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Voice disorders in children

  • What causes voice disorders?

    Voice disorders can be caused by many factors, including:

    • vocal abuse or misuse – excessive talking, throat clearing, coughing, inhaling irritants, smoking, second-hand smoke exposure, screaming or yelling
    • organic causes – structural anomalies, nasal deviations, vocal fold nodules, laryngeal polyps, vocal cord fold paralysis, etc. vocal fold irritation and swelling from allergies, respiratory disease, GERD/reflux. 
    • functional causes – allergies, respiratory diseases, GERD/reflux, etc. tension in the vocal folds, stress

    How do I know if my child has a voice disorder?

    Children who have a voice disorder may present with any of the following:

    • change in quality of voice (harshness, hoarseness, breathiness)
    • abnormal loudness (too soft or too loud)
    • change in pitch or use of a voice that is too high or too low
    • abnormal resonance (sounds nasal, as if the child always has a cold or you can hear air escaping from nose when the child talks).

    What can I do if I suspect my child has a voice disorder?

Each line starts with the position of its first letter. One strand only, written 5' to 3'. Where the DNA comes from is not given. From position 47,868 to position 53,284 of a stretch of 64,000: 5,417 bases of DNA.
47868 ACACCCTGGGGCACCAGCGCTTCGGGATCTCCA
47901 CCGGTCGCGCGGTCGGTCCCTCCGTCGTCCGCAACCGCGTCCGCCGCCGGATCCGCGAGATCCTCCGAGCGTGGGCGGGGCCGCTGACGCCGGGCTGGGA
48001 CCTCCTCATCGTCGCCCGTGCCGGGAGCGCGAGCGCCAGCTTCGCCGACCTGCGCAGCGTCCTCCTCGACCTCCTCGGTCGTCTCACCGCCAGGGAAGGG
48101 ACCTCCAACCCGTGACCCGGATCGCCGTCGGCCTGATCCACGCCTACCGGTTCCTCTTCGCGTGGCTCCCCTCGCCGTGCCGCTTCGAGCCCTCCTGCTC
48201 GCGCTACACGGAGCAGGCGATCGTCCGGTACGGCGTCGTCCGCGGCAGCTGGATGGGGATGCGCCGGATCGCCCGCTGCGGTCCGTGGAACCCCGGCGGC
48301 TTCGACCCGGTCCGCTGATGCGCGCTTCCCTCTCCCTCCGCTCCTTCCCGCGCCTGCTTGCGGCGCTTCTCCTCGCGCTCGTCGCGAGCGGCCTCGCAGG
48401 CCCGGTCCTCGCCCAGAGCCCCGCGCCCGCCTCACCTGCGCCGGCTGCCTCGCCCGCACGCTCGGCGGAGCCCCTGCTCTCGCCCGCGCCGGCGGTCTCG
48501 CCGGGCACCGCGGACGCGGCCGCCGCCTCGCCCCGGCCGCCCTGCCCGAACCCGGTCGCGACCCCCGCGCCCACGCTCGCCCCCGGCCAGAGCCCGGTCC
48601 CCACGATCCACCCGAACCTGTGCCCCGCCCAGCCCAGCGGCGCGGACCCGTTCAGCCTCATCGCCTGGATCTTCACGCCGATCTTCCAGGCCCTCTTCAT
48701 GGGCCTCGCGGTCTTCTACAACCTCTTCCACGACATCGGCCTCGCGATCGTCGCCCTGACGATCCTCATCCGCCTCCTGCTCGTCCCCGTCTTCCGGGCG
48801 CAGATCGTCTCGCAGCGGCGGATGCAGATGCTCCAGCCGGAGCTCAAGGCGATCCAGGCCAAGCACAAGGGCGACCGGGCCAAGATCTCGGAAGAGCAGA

Anyone who experiences vocal change or hoarseness for more than two weeks should be examined by a doctor, preferably an otolaryngologist, who is a doctor or surgeon specializing in diseases of the ears, nose, throat, and head and neck.

    Following an examination, the otolaryngologist may refer the child to a speech-language pathologist (speech therapist). The therapist will evaluate the pitch, loudness, and quality of the child’s voice, and assess vocal techniques, such as breathing and style of voicing. A voice recording often is made, and trial therapy techniques may be used to test their effectiveness at improving the voice.

    How Courage Kenny Kids can help

    In speech therapy, our clinicians will use specialized techniques, structured play activities and games to address your child’s individual vocal and communication needs. We will teach the principles of excellent voice care and help your child learn how to produce an easier, healthier and stronger voice.  Our goal is to help your child find a voice that works better at home, in the classroom, and out in the community.  

    How much will my child improve with treatment?

    The outlook for every child is different depending on a variety of factors. The severity of the disorder, the cause of the disorder, the child’s age when treatment begins, individual response to treatment, and the support of parents and teachers all make a difference.

    Voice disorders can be tricky because they are often the result of faulty habits. Success in voice therapy is therefore directly affected by improved voice patterns, which must be used habitually in all situations to be effective. Family support and willingness to assist in modifying behaviors and in motivating the child are crucial for improved voice practices.

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  • Source: Courage Kenny Kids
    Reviewed by: Sara Rohde, OTR/L, manager, Courage Kenny Kids
    First published: 10/13/2015
    Last reviewed: 10/13/2015